Thursday 28 April 2022

Father Fergal Ward, O.S.F.: 'hanged with the cincture of his own habit'.


On April 28 in the year 1575, according to some sources or 1577 according to others, the Franciscan guardian of Armagh, Fergal Ward, was beaten and hanged. The Franciscan friary at Armagh was founded in 1263/4. It was included in the monasteries ordered to be suppressed in 1542 and in 1557 was reported to have been surrendered.  The friars remained in the local area though and in 1565 two were flogged to death through the streets of Armagh. A report of 1586 in the Calendar of State Papers speaks of 'Armagh, a small village; the church and friaries are all broken and defaced.' Father Donatus Mooney O.F.M. wrote in 1616 that 'the convent of Armagh was destroyed in the late wars'. Indeed, in 1596 the ruins of Armagh friary had been used by Con O'Neill to mount an attack on the English forces seeking to supply their garrison in the town. So the execution of Father Fergal Ward is set against the backdrop of these decades of religious, political and military upheaval. Below are two accounts of his martyrdom. The first is from Bishop P.F. Moran's 1864 History of the Catholic Archbishops of Dublin, using Franciscan records. It gives a glimpse into the hardships faced by Friar Fergal as he attempted to exercise his ministry in extraordinarily difficult circumstances. His capture illustrates how vulnerable Catholic priests and religious were to the rough justice of martial law, for he appears to have been seized by soldiers and executed without any form of legal process. He is also reported to have been hanged using the rope cincture of his habit, a detail commonly found in accounts of the killings of members of religious orders:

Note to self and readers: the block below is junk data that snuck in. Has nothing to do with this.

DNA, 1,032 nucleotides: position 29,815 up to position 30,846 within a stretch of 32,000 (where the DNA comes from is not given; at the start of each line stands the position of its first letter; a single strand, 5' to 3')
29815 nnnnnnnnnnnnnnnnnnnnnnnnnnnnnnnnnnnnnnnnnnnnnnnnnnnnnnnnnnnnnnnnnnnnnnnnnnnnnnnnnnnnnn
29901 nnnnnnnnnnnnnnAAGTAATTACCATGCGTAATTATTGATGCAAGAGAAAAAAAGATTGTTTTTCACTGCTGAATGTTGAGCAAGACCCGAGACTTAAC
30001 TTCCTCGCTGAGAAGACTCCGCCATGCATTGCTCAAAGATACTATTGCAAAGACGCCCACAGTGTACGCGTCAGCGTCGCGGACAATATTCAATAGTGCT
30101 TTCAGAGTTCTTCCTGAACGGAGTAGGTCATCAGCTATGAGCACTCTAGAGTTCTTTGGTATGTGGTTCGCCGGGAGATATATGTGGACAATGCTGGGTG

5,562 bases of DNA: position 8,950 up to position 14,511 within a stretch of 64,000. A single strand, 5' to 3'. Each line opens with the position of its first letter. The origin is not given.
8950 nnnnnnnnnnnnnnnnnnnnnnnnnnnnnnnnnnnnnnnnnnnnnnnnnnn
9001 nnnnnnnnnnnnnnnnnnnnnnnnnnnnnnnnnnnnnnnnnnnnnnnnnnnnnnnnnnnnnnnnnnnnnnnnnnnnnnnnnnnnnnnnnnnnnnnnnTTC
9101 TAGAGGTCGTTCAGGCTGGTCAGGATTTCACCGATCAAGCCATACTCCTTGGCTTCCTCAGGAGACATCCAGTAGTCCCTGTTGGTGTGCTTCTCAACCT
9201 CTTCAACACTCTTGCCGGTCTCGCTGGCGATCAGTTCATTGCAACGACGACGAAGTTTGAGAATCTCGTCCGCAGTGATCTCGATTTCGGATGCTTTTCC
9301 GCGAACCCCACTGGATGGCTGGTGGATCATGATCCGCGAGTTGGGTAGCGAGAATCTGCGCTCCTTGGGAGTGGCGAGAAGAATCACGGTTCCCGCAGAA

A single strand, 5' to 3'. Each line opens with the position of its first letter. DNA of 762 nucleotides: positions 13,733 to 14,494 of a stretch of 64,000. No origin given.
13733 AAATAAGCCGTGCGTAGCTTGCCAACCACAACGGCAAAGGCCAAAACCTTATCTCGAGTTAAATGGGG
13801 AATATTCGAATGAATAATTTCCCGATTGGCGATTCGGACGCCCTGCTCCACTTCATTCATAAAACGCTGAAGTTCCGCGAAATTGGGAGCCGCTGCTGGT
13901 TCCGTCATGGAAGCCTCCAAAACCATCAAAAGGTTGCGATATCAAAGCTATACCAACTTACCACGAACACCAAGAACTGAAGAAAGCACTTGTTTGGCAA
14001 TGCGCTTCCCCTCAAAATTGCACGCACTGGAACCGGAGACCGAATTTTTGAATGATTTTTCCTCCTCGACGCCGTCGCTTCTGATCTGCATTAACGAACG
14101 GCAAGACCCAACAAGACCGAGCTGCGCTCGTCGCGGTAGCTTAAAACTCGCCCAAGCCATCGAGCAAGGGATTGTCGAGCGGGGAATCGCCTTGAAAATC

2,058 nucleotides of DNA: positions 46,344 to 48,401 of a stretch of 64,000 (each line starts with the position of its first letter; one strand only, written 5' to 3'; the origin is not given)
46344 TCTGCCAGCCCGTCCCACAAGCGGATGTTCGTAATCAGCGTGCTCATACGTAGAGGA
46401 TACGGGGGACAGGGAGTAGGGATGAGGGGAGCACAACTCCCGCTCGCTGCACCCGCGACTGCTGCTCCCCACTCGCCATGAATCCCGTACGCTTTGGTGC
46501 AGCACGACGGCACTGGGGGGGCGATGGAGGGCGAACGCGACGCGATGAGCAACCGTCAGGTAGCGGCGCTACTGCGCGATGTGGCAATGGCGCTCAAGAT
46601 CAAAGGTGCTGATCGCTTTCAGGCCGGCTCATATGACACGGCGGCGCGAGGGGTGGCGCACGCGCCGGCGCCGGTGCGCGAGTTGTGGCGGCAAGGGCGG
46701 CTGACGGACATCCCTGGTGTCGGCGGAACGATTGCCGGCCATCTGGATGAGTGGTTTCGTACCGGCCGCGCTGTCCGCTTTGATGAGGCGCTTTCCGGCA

Anno 1577*
Dr. Moran thus relates his martyrdom:

"While Drury was lord-deputy, about 1577, Fergal Ward, a Franciscan, and a native of Donegal, was put to death in Armagh. He was venerated by the people for the simplicity of his life and his zeal for the salvation of souls. He travelled at intervals throughout the whole province of Armagh, visiting the scattered families who, in the mountainous districts, lived without the comforts of the holy sacrifice or the strengthening grace of the sacraments. On one of these excursions he fell into the hands of the soldiery, and, being scourged with great barbarity, was hanged from the branches of a tree with the cincture of his own religious habit.

*From Dr. Moran's History of the Archbishops of Dublin, Introduction, p. 141, where he quotes Synop. Prov. Franciscan. in Hib. p. 66. The same account is given by Bruodin, lib iii. cap. 20, where he refers to John Good's work.

M. O'Reilly, Memorials of those who Suffered for the Catholic Faith in Ireland in the 16th, 17th and 18th Centuries, (New York 1869), 42-43.

The second account is drawn from Anthony Bruodin's 1669 catalogue of Irish martyrs, Propugnaculum Catholicae Veritatis. It confirms the details of Friar Fergal Ward's beating and hanging, although here the blame is placed on the 'Ministers of Elizabeth' and some variant dates are given for the year of his execution: